The Forgotten Man: Two Years Abandoned in Guantanamo


This week is the second anniversary of the arrest of local man Bisher Al Rawi. Will anyone help him now?

The first time MP Ed Davey heard of Mr Bisher Al Rawi was when his brother-in-law walked into his office. A local businessman, Bisher had been arrested while travelling abroad. “It seemed”, says Ed Davey, “that some sort of mistake had been made”; he felt that the matter would soon be cleared up and Bisher would be back home in London with the rest of his family. The source of Bisher’s problems seemed to be a battery charger that he had taken with him to compensate for the dodgy African power supply. The UK police had apparently mistaken the battery charger for something more sinister and questioned him about it before he took his plane. Fortunately Bisher had bought the battery charger from Argos, and was able to show the police a picture of it in their catalogue. To his relief Bisher was free to go, and carried on with his business trip, thinking that this would be the last of his troubles.

When he got to the Gambia, Bisher and was arrested and then handed over to the US Intelligence Services. They questioned him for 27 days using “stress and duress” techniques. The interrogators told him he would be handed back to the Gambian police who would rape him if he did not co-operate. He was given no access to a lawyer. When he asked to speak to the British Consulate the Americans laughed; “Who do you think told us to arrest you?” After two months of interrogation, without access to a lawyer and without any help from the UK government, Bisher was bundled out of the Gambia into the US airbase in Bagram, Afghanistan.

Meanwhile, back in the UK, MP Ed Davey, was trying to find a solution for Bisher’s worried family. He wrote a series of letters to the Foreign and Commonwealth Office, to Jack Straw, then to anyone he could think of.  The silence, he says, was “eerie”. As an MP Ed was used to receiving at least a reply to his letters, but this time there was nothing. It was as if Bisher did not exist. Then finally the Bisher family received some news; secretly, Bisher had been transferred to Guantanamo Bay.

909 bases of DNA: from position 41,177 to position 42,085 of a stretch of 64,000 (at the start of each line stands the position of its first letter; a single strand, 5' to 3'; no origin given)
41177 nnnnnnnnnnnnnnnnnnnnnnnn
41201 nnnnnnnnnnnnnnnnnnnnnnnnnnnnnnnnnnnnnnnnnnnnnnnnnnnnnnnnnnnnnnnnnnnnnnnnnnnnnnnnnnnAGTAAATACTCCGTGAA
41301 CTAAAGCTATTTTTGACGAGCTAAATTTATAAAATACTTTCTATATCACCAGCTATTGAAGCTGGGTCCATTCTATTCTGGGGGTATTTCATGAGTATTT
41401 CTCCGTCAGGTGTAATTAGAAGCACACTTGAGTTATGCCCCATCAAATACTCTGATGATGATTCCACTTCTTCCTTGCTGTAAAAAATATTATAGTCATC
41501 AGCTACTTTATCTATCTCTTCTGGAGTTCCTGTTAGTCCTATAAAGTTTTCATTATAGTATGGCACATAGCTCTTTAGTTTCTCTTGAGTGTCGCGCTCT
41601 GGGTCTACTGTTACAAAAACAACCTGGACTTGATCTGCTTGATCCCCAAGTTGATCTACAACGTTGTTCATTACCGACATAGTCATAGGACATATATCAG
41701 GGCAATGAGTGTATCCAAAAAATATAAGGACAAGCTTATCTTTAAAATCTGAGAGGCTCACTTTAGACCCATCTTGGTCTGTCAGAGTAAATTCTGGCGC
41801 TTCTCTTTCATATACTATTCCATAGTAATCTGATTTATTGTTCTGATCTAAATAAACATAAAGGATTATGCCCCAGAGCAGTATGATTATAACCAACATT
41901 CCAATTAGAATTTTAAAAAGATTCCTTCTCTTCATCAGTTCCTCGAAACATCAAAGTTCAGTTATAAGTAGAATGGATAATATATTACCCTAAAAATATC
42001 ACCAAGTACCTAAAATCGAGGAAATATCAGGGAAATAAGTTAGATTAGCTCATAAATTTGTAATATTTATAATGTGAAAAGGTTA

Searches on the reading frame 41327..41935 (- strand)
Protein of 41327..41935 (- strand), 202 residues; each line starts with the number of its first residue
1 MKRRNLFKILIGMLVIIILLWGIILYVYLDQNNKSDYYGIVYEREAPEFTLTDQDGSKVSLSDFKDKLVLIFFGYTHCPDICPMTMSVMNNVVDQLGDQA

580 people are currently held in Guantanamo Bay. According to Tim Otty of the English Bar’s Human Rights Committee, the camps in Guantanamo are a deliberate attempt by the US government to create “a legal black hole”. A place in which even torture and summary execution would not fall within the jurisdiction of the civil courts. The evidence for torture using “stress and duress” at Guantanamo is increasingly well documented. Techniques approved include subjection of prisoners to extremes of cold, heat and light, shackling them in “stress positions”, blasting them with loud music, stripping, and threatening them with attack dogs. Those now emerging from American custody in Abu Graib, Bagram, and Guantanamo tell stories of additional punishments. The testimonies are remarkably similar. Many people recount how pepper spray was used; they were chained in a “hog tie” position for long periods; their hair and beards were shaved; they were deprived of sleep; attempts were made to get them to sign pre-drafted ‘confessions’. The torture happening in Guantanamo represents, says Tim Otty “truly unprecedented conduct on the part of a democratic state”.

Bisher Al Rawi came to Britain as a boy nearly twenty years ago. His family were fleeing Saddam Hussain who had arrested and tortured his father. The Al Rawi family all became British nationals except for their youngest son; Bisher. He, it was hoped, would one day return to Iraq and reclaim the house that the family had once owned there. At the time it was difficult to hold property in Iraq without Iraqi citizenship. Bisher was sent to Millfield, a private school, where he developed his talent for mathematics and developed a passion for adventure; climbing and deep sea diving. Gareth Pierce, Bisher’s lawyer, says he is; “a gentle man, a thoughtful man” with a remarkable sense of humour in the face of attempts to break his spirit.

It is now exactly two years since Bisher’s arrest. He appears to have been abandoned by the British government. “Although he has lived a law abiding quiet life in the UK for nearly twenty years and has paid his taxes to the British government. The UK authorities have washed their hands of Bisher Al Rawi”, says Ed Davey. “I strongly suspect that he is totally innocent and that this is a random arrest and detention”. A meeting between the family, the MP and Jack Straw has done nothing but confirm the unwillingness of the British government to help him. "Mr al-Rawi is not a British citizen” writes the Secretary of State “and I do not consider it would be appropriate to make representations either formally or informally to the US”. Worryingly for Bisher’s family Mr Straw has informed them that Bisher has been stripped of his residency rights in the UK.  When the family met Mr Straw, they made clear that returning to Iraq is likely to place his life in serious jeopardy. Their pleas, just like Ed Davey’s have met “a brick wall”.

Helen Wickstead: 9th Nov 2004